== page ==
Tuesday, 16 October 2012

A pretty big deal

Delving into politics here...

The news yesterday was quite momentous for Scotland, with the announcement of an agreement between the Scottish parliament and Westminster about the referendum on independence. There has been a lot of debate in the past few years or so about how the referendum is going to happen and some of the major points were agreed yesterday, with potential for other points to be put in place as well..

The general gist of the agreement is as follows:

  • The referendum will take place before the end of 2014
  • There will be one question asked
  • The possibility of extending the vote to 16 and 17 year-olds is still on the table
This is basically what Alex Salmond, Scotland's First Minister, was hoping for. Over all the news is positive from Scotland's point of view, although the agreement on a one question format has led to some upset. Up until now debate had mainly focused on what the question is going to be - the devil is in the detail there - but also on the kinds of options that could be offered. Broadly speaking, the referendum question could be a simple case of asking voters to decide whether or not they want to vote in favour of Scottish independence, and in case, it's a simple yes/no answer. Alternatively, the question could get a bit more complicated and voters would be offered a choice between independence, staying in the union, or choosing door number three. 

This third option is called "Devo Max." Instead of going for outright independence - full autonomy - voters could instead decide to choose to opt for further devolved powers being given to the Scottish government. In broad terms it could be seen as just one step shy of full independence, essentially giving full fiscal autonomy to scotland, but otherwise staying within the union. 

Devo Max has a few advantages and disadvantages. On the one hand it's a baby step towards independence - a step in the right direction for those who like the idea of independence, but not too big when you consider all the things that might go wrong and start to worry about them... It offers a something of a safety net in case of disaster, and so on. On the other hand, it's not independence and it would mean that the Scottish tax payer would still be footing the bill for things that aren't popular here, like nuclear arms, and so on. It is argued in some quarters that this option would be financially wasteful, duplicating expenditure on some things that would remain as part of the UK infrastructure, simply for the privilege of staying under their care.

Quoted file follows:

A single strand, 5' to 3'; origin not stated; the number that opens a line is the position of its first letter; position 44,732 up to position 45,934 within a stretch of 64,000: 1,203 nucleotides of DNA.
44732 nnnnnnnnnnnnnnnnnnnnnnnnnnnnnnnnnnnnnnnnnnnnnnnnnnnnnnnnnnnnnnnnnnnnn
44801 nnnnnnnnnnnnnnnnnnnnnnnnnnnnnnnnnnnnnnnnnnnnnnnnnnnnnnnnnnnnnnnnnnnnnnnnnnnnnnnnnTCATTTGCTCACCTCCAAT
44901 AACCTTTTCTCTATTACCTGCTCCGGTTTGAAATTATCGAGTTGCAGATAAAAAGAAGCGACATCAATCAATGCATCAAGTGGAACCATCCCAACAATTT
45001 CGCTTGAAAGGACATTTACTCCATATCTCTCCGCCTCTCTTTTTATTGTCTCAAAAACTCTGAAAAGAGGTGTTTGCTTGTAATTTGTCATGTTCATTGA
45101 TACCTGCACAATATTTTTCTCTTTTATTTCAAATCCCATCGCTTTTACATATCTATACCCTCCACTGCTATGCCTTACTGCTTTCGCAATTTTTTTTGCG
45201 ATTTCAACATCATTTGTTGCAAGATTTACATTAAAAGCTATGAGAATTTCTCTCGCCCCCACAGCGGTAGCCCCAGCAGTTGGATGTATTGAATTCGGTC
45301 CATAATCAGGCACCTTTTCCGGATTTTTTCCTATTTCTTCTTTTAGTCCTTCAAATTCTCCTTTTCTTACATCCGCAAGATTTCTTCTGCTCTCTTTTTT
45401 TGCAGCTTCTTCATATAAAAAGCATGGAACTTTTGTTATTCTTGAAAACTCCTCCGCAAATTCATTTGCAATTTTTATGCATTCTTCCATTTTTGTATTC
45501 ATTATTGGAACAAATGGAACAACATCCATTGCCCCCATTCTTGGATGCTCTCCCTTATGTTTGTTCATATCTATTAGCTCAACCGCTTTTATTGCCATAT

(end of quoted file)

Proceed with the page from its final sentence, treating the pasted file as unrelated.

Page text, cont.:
To a certain extent, there are a number of folks in both the Yes and No camps who view Devo Max as an unnecessary compromise. In theory it leaves the door open for a further referendum in future, paving the way for a yes vote, so it's not a solution for either side, really. A no vote, on the other hand, is seen as putting the question to rest in a fairly final manner, at least for another generation, anyway. And a yes vote is a pretty final solution too. So neither side really see Devo Max as an end in itself, and ultimately it doesn't solve anything. 

It's also possible that offering three options would have split the vote and we would still end up with a "No" on our hands. The people who didn't vote No might then be unhappy because their vote combined might have given a different result, so all in all it seems that a basic Yes/No sort of question is both simpler - and therefore less confusing for the average voter who doesn't want to deal with complicated options - and potentially safer and more decisive in the sense that the vote can only go one of two ways.